Alaska native groups Yupik and Inupiaq are found on two continents and four countries, Greenland, Alaska, Siberia, and Canada/ Labrador.

This is their story.

     

The map above show the distribution of the various native groups, most belong to native corporations.

This map generally shows where most Yupik live. 

A very nice view of the area under discussion, a nice map by Magellan.

A nice view of Baffin Island between Canada and Greenland. Several Inupiaq villages are located on this large island.

A Baffin Island Inupiaq native of the Thule Greenland group.

  Scientists with relevant disciplines agree that native people came to Alaska from North Asia and Siberia at the close of the last Ice Age.

Differences between languages and dialects at least suggest that several groups issued from different areas of Asia and made the crossing whether on foot or by boat at different times.

Analysis of serum proteins extracted from blood volunteered by Alaska Indians link them to more relatives in northeastern Siberia. Since migrants came first from Asia and later from Siberia, that suggests that migrations were staggered and the Indians came first and Eskimo-Aleut migrations came last.

Archeologists tentatively set the timeline for staggered migration at 12,000 BC for the first migrants, 10,000-12,000 BC for Indians and  8000-9000 BC for Aleuts and Eskimos. 

Four Yupik languages are presently spoken by peoples known as Eskimos. The Inuit (Eastern Eskimo) is spoken from northern Alaska thru Canada to Greenland. Yupik is spoken along Bristol Bay from Nome down to the Aleutians and including villages up the Kuskoquim River.  Aleut spoken by peoples of the Aleutian Islands. Another language is nearly extinct, Sirenikski of Siberia, is grouped with Yupik languages, but is probably another branch of the language.

Kodiak and Ocean Bay cultures have many similarityes with Eskimo societies, but the facts are unproven.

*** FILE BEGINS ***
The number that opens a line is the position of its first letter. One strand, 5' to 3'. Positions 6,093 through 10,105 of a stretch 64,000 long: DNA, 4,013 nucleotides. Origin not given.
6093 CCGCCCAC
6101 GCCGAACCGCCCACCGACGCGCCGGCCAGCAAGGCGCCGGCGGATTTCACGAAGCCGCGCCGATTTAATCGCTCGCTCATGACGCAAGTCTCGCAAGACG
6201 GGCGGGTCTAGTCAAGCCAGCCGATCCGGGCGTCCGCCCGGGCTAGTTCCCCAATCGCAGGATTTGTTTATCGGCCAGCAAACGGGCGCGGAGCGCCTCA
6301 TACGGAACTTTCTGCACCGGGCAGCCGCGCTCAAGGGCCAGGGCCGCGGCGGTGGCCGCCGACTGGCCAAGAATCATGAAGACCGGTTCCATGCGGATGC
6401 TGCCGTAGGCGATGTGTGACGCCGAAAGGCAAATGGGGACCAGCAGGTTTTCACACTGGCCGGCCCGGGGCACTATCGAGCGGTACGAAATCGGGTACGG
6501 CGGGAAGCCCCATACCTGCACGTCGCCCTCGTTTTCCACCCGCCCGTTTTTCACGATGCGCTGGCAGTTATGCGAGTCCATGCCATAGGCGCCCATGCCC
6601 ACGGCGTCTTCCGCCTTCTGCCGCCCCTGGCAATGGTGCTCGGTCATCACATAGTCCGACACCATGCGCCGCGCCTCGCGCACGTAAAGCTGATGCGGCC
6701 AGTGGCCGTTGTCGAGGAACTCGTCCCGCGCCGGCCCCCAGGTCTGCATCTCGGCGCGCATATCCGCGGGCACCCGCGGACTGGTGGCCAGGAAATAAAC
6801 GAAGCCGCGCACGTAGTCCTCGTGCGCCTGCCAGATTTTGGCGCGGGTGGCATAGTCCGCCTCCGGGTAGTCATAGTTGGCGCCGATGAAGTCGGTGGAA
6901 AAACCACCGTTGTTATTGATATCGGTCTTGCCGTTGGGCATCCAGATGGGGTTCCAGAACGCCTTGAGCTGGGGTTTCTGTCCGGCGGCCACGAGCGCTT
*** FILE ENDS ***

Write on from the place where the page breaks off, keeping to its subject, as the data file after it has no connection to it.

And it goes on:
More adaptations appeared about 2500 BC where the people of this Small Tool Tradition (Denbigh Flint Complex) were also presented as being the first Eskimos and first invaders.

Researchers have estimated that Aleut split  from the Eskimo language around 2000 BC; Inyupik at around 600 AD. Another theory was  advanced that Yupik might also be related to a pair of Siberian languages, Chukchi-Koryak and Kamchadal, from around 3000 BC. 

The peoples of the Chukchi Peninsula at the tip  of Siberia look like Alaska Eskimos except that they herd caribou instead of hunting them.

From 2500 BC, Inuit speaking Eskimos moved  across Canada. By 2000 BC they had reached and settled northern Greenland.

In the 13th and 14th centuries a mini ice age cooled the earth and forced northern peoples south to a warmer climate and more abundant game. On Greenland they migrated south as invaders and completely wiped out the Viking settlement on that island.

Thule Eskimos (Greenland) were quite mobile and adaptive and until recent years traveled by dog team across the ice to Canada.

Today the Inupiaq culture from Point Barrow to Greenland, with some conservation rules, still subsist much as they did a thousand years ago, on fish, bowhead whales and sea mammals.

Yupik who live south of Nome down are in the salmon area and rely more on fish than they do sea mammals. Added help to natives come from government subsidies for heat and help by other government welfare programs.  

Watchman on alert for passing Bowhead Whales. As a whale passes by an alert is  sounded. Thewhaling crew crew launches their umiak and the hunt is on..

A Thule native waits silently for a unwary seal to rise for air.

Duck hunters from Bethel, a Kuskoquim River community of Yupik Eskimos. This photo was taken about fifty years ago.

fun histories 2002